New Captain Can Not Save Sinking Union

Posted by Tucker Nelson on Tuesday, April 1st, 2014 at 12:00 pm - Permalink

(Pictured is King on the left and Williams on the right)

Since the UAW failure in Chattanooga, it seems that current Secretary-Treasurer Dennis Williams has taken the reigns of the organization in advance of his formal coronation this June.

Williams has long been vetted for this position, even before the failure at Volkswagen. He has held the position as Secretary-Treasurer since 2010 and was chosen by the union’s Ruether Caucus to be the next UAW president in November of 2013.

What kind of man is Williams? In interviews Williams openly admits that he is “….not afraid of confrontation.” Colleagues of Williams at the UAW say that he “won’t necessarily be a motivational speaker. They just want to make sure he can win at the bargaining table.”

Arguably, the union believes they found their winner in Williams.

He is an aggressive labor boss with over 25 years of experience. He has been a member of the union since 1977 starting as a salvage welder. In 2001, he was elected UAW Region 4 (covering much of the northern Midwest) Director was also re-elected to that post in 2002 and 2006.

This man’s confrontational style has shaped an eventful career. He led a strike against Caterpillar; the largest construction equipment company in the world, in the 1990’s which lasted over 5 years, according to the Detroit Free Press. Williams even stated at the UAW’s International Executive Board (IEB) meeting in 2011, that he was involved in a 6 month lockout with John Deere and that the fight with Caterpillar was one he fought for over 7 years.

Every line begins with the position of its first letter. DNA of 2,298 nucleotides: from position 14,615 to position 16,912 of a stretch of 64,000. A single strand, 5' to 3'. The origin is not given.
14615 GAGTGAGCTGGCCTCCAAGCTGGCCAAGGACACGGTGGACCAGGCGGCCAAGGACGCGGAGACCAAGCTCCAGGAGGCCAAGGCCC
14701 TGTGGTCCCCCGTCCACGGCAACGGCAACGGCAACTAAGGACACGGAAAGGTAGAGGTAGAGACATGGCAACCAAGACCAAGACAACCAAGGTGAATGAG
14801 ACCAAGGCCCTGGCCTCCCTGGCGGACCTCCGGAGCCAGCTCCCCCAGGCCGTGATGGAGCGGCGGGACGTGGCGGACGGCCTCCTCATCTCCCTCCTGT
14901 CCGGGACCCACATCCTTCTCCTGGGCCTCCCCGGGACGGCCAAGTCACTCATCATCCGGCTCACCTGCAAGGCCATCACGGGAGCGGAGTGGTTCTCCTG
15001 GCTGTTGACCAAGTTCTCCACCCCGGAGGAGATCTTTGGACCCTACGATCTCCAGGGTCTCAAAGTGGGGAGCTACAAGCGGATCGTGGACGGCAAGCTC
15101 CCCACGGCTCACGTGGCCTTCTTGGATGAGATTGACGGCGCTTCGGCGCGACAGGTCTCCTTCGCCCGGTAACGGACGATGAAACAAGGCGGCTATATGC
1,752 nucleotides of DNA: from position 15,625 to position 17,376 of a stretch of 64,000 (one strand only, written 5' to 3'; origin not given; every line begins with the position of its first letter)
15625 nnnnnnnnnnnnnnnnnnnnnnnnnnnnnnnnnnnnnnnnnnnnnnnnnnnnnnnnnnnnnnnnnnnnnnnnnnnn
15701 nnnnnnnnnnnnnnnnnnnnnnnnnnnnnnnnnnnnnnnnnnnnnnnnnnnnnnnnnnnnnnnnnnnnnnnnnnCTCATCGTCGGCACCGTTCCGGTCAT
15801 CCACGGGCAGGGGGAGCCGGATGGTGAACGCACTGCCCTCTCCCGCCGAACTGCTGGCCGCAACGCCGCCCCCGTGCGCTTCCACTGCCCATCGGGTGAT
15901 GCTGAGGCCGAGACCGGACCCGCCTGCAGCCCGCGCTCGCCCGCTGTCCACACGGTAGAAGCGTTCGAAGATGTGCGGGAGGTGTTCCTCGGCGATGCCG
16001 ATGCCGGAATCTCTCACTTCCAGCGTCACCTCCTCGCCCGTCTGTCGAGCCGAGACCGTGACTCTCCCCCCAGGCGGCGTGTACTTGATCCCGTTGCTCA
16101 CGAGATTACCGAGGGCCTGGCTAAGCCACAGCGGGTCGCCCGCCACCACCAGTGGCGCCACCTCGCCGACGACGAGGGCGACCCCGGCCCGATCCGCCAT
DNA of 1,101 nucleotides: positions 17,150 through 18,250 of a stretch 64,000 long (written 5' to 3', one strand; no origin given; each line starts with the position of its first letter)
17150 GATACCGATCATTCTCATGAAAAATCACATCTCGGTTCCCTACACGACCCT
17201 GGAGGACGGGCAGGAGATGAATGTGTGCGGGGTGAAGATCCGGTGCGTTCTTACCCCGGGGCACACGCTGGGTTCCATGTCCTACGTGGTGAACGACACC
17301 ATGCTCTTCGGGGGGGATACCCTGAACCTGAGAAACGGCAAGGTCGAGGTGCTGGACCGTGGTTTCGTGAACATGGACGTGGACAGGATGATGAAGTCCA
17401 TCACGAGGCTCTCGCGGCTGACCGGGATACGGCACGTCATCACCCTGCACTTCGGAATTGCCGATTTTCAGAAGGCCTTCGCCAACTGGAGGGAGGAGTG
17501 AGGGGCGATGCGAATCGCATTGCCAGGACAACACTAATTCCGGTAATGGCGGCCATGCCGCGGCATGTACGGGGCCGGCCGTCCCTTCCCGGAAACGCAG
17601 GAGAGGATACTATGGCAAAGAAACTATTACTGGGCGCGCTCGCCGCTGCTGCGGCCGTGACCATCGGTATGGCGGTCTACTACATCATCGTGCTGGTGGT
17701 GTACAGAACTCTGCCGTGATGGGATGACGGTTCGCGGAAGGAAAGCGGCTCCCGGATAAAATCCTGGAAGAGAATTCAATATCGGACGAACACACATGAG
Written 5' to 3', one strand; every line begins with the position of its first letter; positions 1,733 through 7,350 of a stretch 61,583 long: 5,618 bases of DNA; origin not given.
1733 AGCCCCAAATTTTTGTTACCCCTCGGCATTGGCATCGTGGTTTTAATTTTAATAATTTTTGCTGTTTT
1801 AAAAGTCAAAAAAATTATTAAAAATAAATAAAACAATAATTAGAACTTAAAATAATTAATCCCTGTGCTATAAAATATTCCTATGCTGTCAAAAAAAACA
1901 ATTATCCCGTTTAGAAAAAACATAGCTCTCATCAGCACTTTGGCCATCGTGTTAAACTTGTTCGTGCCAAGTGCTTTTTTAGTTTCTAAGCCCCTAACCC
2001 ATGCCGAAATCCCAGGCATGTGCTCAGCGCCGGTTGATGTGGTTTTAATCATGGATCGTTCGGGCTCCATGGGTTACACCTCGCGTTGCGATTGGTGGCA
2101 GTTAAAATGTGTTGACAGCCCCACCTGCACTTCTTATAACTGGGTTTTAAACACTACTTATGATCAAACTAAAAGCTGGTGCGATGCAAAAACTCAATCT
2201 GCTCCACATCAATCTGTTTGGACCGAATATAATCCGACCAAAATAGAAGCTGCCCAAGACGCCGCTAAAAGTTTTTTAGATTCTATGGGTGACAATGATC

Much of Williams experience as a labor boss has been with companies like Caterpillar and John Deere, which provide equipment and vehicles to the agriculture industry. Williams explains that this industry has declined from 100,000 members to below 15,000 and that union fighting with these companies began in 1980. What he fails to mention is that UAW membership has been on decline as a whole since 1979. What he does explain is that “many people forget how this happened (the decline of the industry), ….we call these the Reagan and Bush years”

No surprise that Williams blames the Republicans for the decline of this industry. The UAW is a highly liberal and politically active organization and has been since its inception. Dennis Williams has strong ties to the Obama Administration. The UAW website boasts that Williams “In 2007… was central in orchestrating then-candidate Barack Obama’s upset win in Iowa that launched his successful candidacy for United States Presidency.” According to the UAW spent $15 million in the 2012 election cycle; all of that money went to liberal candidates. The UAW spent over $148,000 to re-elect President Barack Obama in 2012. With his political connections, Williams is an obvious choice to lead the union.

Lame duck President King has left the union in shambles after his failed attempts in the South. In order to achieve the union’s agenda they need someone who is not afraid to fight. Williams is their person in every sense of the word. He has the political clout, willingness to strike, and the mouth to make noise for the union, something that King lacked.

King and Williams could not be more different in style, background, and even appearance. The tall slender King with round glasses is a man not even the janitor would be scared of, let alone a major corporation in a labor dispute.

Williams has a more intimidating presence, but his background is one rooted in old school labor tactics. In a 21st century global labor market, Williams just like King, may not be the saving grace for this union.

The UAW is a sinking ship, no matter who is at the helm.